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Advances in Urology
Volume 2018, Article ID 3404587, 4 pages
Research Article

Experience with Renal Autotransplantation: Typical and Atypical Indications

Department of Urology, Hotel-Dieu de France University Hospital, Boulevard Alfred Naccache, Achrafieh, P.O. Box 166830, Beirut, Lebanon

Correspondence should be addressed to Ali Bourgi; moc.liamg@igruobila

Received 1 November 2017; Revised 18 February 2018; Accepted 21 February 2018; Published 26 March 2018

Academic Editor: Miroslav Djordjevic

Copyright © 2018 Ali Bourgi et al. This is an open access article distributed under the Creative Commons Attribution License, which permits unrestricted use, distribution, and reproduction in any medium, provided the original work is properly cited.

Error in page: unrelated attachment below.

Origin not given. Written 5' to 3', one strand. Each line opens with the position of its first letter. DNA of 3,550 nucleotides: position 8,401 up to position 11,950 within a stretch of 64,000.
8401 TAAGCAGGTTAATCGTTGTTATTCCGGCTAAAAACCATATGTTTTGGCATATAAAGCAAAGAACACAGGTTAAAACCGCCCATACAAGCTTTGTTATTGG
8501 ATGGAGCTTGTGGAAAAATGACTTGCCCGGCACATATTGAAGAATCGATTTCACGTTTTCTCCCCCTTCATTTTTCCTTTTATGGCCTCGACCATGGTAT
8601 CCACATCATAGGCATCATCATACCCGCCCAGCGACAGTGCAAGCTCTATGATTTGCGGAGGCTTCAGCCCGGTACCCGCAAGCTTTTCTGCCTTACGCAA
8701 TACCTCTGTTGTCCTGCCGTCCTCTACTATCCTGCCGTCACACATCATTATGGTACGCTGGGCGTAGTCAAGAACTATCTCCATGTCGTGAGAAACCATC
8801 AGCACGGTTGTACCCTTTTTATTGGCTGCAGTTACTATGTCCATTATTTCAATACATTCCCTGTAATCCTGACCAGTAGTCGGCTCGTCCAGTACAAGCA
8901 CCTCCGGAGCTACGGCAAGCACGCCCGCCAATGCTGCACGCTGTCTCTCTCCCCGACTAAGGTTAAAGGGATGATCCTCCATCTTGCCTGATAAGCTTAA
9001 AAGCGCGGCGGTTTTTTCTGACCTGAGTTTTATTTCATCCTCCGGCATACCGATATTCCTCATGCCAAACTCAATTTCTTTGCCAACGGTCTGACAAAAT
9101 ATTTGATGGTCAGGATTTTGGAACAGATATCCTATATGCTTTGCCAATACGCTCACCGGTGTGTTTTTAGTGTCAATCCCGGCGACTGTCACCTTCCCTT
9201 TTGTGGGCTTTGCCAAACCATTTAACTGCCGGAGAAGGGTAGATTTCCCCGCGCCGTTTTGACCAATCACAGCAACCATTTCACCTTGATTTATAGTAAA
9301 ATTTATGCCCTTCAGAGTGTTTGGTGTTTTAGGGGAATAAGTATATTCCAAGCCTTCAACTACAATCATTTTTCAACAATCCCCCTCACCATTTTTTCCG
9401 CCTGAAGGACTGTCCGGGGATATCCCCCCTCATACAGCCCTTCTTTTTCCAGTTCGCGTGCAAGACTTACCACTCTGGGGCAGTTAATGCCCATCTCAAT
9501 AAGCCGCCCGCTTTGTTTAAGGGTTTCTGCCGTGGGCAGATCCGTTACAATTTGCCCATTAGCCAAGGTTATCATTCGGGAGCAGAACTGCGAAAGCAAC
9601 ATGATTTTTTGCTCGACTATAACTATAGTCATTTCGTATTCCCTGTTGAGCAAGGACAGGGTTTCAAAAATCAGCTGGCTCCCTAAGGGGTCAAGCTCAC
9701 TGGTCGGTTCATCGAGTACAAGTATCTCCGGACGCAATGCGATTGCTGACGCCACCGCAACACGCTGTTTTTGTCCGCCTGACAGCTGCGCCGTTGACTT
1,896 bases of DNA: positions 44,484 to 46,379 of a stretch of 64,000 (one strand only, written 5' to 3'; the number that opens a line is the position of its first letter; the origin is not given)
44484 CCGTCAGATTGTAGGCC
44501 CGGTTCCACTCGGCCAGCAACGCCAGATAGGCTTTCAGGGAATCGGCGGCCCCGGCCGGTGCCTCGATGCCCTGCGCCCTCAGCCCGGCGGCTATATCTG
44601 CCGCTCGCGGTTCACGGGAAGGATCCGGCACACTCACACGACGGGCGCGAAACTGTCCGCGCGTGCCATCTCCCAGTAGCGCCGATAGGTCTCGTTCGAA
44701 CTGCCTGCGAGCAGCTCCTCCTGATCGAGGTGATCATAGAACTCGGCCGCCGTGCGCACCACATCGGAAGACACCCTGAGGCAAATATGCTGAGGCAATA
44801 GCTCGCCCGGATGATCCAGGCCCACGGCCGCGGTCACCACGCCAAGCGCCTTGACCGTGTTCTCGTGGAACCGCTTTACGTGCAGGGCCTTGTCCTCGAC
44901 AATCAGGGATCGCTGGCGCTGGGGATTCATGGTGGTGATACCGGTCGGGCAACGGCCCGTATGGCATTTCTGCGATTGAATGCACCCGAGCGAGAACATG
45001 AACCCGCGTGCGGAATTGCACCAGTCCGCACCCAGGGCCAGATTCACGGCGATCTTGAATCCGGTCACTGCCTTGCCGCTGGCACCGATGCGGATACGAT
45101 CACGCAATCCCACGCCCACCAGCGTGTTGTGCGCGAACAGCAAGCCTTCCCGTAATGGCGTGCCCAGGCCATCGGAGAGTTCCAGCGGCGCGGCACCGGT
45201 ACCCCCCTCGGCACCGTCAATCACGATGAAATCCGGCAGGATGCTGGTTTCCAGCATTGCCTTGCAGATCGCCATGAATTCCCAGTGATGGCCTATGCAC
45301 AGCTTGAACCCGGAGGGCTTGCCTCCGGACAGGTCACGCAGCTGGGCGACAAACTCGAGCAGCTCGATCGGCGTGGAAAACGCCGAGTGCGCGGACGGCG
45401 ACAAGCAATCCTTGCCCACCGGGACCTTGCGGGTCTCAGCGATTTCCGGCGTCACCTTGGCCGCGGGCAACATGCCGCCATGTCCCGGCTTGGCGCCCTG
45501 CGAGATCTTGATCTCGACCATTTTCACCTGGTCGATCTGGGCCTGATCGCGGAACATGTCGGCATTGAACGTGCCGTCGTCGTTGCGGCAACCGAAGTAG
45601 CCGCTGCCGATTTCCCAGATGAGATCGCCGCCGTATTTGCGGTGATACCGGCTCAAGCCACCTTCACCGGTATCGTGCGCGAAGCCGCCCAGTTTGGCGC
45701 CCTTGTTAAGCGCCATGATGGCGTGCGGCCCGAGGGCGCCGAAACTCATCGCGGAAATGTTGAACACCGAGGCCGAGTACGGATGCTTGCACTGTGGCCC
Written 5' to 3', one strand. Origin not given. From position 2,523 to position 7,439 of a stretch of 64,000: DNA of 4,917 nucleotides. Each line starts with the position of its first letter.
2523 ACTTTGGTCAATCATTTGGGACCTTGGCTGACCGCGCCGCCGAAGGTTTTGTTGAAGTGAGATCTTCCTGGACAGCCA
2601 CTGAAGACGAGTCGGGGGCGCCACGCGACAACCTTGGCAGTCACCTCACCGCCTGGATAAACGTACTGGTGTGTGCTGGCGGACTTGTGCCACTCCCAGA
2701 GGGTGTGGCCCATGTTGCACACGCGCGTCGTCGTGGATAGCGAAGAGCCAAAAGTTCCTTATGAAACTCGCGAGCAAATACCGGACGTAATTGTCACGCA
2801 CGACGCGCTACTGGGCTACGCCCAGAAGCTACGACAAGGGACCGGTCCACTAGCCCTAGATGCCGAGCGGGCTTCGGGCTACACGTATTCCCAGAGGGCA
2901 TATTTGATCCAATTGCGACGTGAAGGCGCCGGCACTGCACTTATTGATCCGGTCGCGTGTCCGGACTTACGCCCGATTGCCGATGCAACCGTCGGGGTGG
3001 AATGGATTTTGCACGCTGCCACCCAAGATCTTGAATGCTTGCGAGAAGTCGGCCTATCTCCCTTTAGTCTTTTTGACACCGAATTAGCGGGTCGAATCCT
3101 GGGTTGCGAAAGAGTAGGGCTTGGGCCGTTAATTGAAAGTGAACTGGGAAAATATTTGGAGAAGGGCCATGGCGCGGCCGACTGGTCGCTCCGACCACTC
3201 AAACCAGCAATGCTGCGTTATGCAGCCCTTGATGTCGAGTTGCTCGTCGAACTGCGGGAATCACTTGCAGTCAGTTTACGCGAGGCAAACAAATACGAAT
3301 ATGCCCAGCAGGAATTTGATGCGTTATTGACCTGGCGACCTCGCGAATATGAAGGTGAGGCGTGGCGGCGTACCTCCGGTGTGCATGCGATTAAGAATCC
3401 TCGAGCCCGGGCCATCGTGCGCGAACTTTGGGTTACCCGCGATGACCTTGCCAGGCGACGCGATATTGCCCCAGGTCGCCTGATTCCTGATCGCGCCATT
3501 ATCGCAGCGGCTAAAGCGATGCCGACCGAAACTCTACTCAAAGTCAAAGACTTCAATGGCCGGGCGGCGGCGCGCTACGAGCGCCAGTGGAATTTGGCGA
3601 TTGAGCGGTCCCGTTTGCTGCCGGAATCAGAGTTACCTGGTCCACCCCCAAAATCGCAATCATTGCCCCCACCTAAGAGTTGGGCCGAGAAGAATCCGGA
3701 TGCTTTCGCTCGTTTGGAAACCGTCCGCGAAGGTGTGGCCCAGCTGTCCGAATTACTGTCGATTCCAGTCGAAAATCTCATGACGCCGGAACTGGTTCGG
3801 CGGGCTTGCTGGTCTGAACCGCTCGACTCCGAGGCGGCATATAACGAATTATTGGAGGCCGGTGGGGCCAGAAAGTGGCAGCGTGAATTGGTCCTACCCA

Introduction and Objectives. Renal autotransplantation is a kidney-saving surgical procedure used in selected patients. The purpose of this report is to review nine typical and atypical indications for kidney autotransplantation and evaluate its effectiveness in maintaining kidney function and avoiding cancer recurrence. Materials and Methods. From 1999 till 2014, nine renal autotransplantations were performed in our center. A retrospective case review was done. Four of nine patients had a solitary functioning kidney. Typical indications for autotransplantation included extended ureteric disease in 5 patients, intrasinusal tumor on a solitary kidney in 1 patient, and renal artery aneurysm in 1 patient. Atypical indications consisted in bilateral urothelial tumors in 1 patient and interrupted live kidney transplantation in 1 patient. Mean cold ischemia time was 209 minutes. Demographic factors, indications, renal function before and after surgery, and in the long term, cancer recurrence and disease-free survival were evaluated. Results. Renal function was maintained in 8 patients during the early follow-up. No serious complications occurred in the postoperative period. Median duration of follow-up was 50 months. In 4 patients with a normal contralateral kidney, mean preoperative and at discharge creatinine clearance were 105.45 ml/min and 121.02 ml/min, respectively. Although values showed an improvement in the kidney function, the difference was not significant ( value 0.3). In the other 4 patients with a solitary kidney, mean discharge creatinine clearance was 99.24 ml/min surprisingly higher than the preoperative value 96.92 ml/min. At the last follow-up, kidney function was preserved for the two groups (normal contralateral kidney/solitary kidney) with relatively stable creatinine clearance values: 108.45 ml/min and 85.9 ml/min, respectively. No patients required secondary dialysis. Conclusion. Renal autotransplantation is a rare, safe, and effective surgical procedure for the treatment of complex urologic conditions. In some instances, it may be of great utility for kidney salvage in some carefully selected patients.